Community Dividend

Minnesota Home Ownership Center assumes responsibility for EMHI

Published July 1, 2009  |  July 2009 issue

In an agreement announced last April, the Minnesota Home Ownership Center (HOC) in St. Paul, Minn., has assumed responsibility for the Minnesota Emerging Markets Homeownership Initiative (EMHI). Under the agreement, EMHI will cease to be a stand-alone organization and will be absorbed into HOC's ongoing program activities. The change is intended to ensure EMHI's viability in a challenging housing market.

EMHI was conceived five years ago as a means of closing the gap in homeownership rates between Minnesota's general population and the state's minority communities. At the time, Minnesota's overall homeownership rate was nearly 80 percent, while the homeownership rate for minorities was just over 40 percent. EMHI was convened by Minnesota Housing (the Minnesota Housing Finance Agency), Fannie Mae, and the Federal Reserve Bank of Minneapolis. More than 50 additional organizations, including financial institutions, Realtors' associations, and community development groups, participated in the initiative in an advisory capacity.

Following a kick-off event in June 2004, EMHI's conveners and advisors developed a business plan to identify strategies and best practices for addressing Minnesota's homeownership disparities. The completed business plan, which was submitted to Governor Tim Pawlenty in March 2005, set a goal of helping 40,000 emerging market households achieve homeownership by 2012.

EMHI began operating as a stand-alone organization in the spring of 2006. In the ensuing years, the initiative assumed a unique role as a facilitator, advocate, and liaison on emerging market homeownership issues. EMHI's accomplishments included creating community councils to establish ongoing communication with the four major emerging market groups in Minnesota (American Indian, Asian American, Latino, and Pan African), developing and conducting an industry education program to help real estate professionals enhance their relationships with minority populations, and establishing 12 pilot programs to highlight effective approaches for reaching emerging market buyers.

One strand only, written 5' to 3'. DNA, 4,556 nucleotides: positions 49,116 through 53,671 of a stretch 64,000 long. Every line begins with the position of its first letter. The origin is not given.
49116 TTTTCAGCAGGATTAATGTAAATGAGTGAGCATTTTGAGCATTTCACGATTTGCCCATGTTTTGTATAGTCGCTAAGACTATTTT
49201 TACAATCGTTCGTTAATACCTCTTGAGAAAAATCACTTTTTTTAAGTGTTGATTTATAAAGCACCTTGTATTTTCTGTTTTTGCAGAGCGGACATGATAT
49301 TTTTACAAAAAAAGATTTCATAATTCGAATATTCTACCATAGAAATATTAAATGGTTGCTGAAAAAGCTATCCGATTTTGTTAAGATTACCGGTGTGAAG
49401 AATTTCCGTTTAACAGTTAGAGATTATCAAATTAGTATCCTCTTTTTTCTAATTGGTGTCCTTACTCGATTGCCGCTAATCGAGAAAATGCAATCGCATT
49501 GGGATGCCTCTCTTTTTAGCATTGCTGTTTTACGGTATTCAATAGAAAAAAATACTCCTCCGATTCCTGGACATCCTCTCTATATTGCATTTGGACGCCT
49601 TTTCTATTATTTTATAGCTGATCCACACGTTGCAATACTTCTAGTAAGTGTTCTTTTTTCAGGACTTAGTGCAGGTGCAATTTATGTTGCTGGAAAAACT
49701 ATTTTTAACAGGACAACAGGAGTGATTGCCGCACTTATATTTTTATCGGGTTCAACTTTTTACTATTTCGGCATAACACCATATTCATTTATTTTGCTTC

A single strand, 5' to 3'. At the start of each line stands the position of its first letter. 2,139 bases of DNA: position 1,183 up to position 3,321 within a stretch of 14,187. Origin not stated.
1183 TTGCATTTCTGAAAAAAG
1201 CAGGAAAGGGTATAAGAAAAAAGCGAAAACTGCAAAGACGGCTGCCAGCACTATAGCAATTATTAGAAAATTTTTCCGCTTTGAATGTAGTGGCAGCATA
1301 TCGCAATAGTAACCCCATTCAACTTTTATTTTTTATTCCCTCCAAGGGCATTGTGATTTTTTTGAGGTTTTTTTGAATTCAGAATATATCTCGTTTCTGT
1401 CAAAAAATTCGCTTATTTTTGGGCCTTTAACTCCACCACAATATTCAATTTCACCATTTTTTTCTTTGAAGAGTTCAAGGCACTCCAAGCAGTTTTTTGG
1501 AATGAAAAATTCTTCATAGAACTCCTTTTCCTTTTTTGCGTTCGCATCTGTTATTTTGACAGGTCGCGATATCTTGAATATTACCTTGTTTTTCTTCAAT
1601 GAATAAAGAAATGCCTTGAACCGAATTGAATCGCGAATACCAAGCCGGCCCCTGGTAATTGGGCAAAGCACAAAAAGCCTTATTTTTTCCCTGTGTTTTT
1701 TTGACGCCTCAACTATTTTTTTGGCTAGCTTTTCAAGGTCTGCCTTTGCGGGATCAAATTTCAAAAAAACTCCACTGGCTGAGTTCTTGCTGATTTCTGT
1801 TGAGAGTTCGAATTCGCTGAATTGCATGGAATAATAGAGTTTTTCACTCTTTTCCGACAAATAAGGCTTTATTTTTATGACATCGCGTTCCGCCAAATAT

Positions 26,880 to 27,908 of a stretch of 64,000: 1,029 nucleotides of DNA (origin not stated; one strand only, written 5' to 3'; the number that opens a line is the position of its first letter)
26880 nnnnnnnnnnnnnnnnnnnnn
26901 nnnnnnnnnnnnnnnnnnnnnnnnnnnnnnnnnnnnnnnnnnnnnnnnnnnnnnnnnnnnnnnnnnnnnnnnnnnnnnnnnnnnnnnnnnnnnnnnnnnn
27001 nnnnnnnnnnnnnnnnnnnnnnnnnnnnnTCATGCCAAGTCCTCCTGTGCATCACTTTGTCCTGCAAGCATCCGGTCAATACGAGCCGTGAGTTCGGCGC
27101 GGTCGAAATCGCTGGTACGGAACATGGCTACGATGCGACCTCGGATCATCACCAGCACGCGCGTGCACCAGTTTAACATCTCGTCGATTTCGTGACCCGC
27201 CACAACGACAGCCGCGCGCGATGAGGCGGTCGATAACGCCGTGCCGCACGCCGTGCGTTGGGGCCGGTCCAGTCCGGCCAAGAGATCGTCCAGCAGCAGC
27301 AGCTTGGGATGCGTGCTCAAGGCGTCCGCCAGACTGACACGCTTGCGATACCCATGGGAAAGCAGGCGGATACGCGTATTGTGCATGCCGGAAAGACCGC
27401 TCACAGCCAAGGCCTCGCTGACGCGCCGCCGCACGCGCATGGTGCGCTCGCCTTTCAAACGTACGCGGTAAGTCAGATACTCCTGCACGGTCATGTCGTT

In the spring of 2008, in response to worsening market conditions brought about by the foreclosure crisis and economic recession, EMHI's board of directors appointed a planning group to assess the organization's status. The planning group determined that EMHI's goal of closing Minnesota's homeownership gap by 2012 was no longer feasible due to reversals in the housing market. However, the group also determined that to facilitate long-term wealth creation for minority families and create business opportunities for the homeownership industry, it was essential that EMHI continue to advocate for emerging market homeownership. In order to give EMHI a permanent home and ensure the needs of emerging markets remain in the forefront in Minnesota, the planning group recommended that EMHI's board of directors ask the HOC to assume responsibility for EMHI. The HOC is a nonprofit organization that provides homeownership services, such as first-time homebuyer training and foreclosure counseling, and serves as an intermediary among Minnesota's housing advocates, funders, and providers. The HOC had demonstrated its dedication to emerging markets issues through its participation in and support of EMHI's activities over the previous three years.

Last March, the boards of directors of EMHI and the HOC approved the planning group's proposal. Effective April 6, EMHI's organizational structure was dissolved and the HOC assumed responsibility for EMHI's activities. Shortly afterward, the HOC invited EMHI's former board members, along with the members of EMHI's four emerging market community councils, to form an advisory group that will help guide and inform the HOC in its management of EMHI.

For more information on EMHI, visit www.emhimn.org.

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Narayana Kocherlakota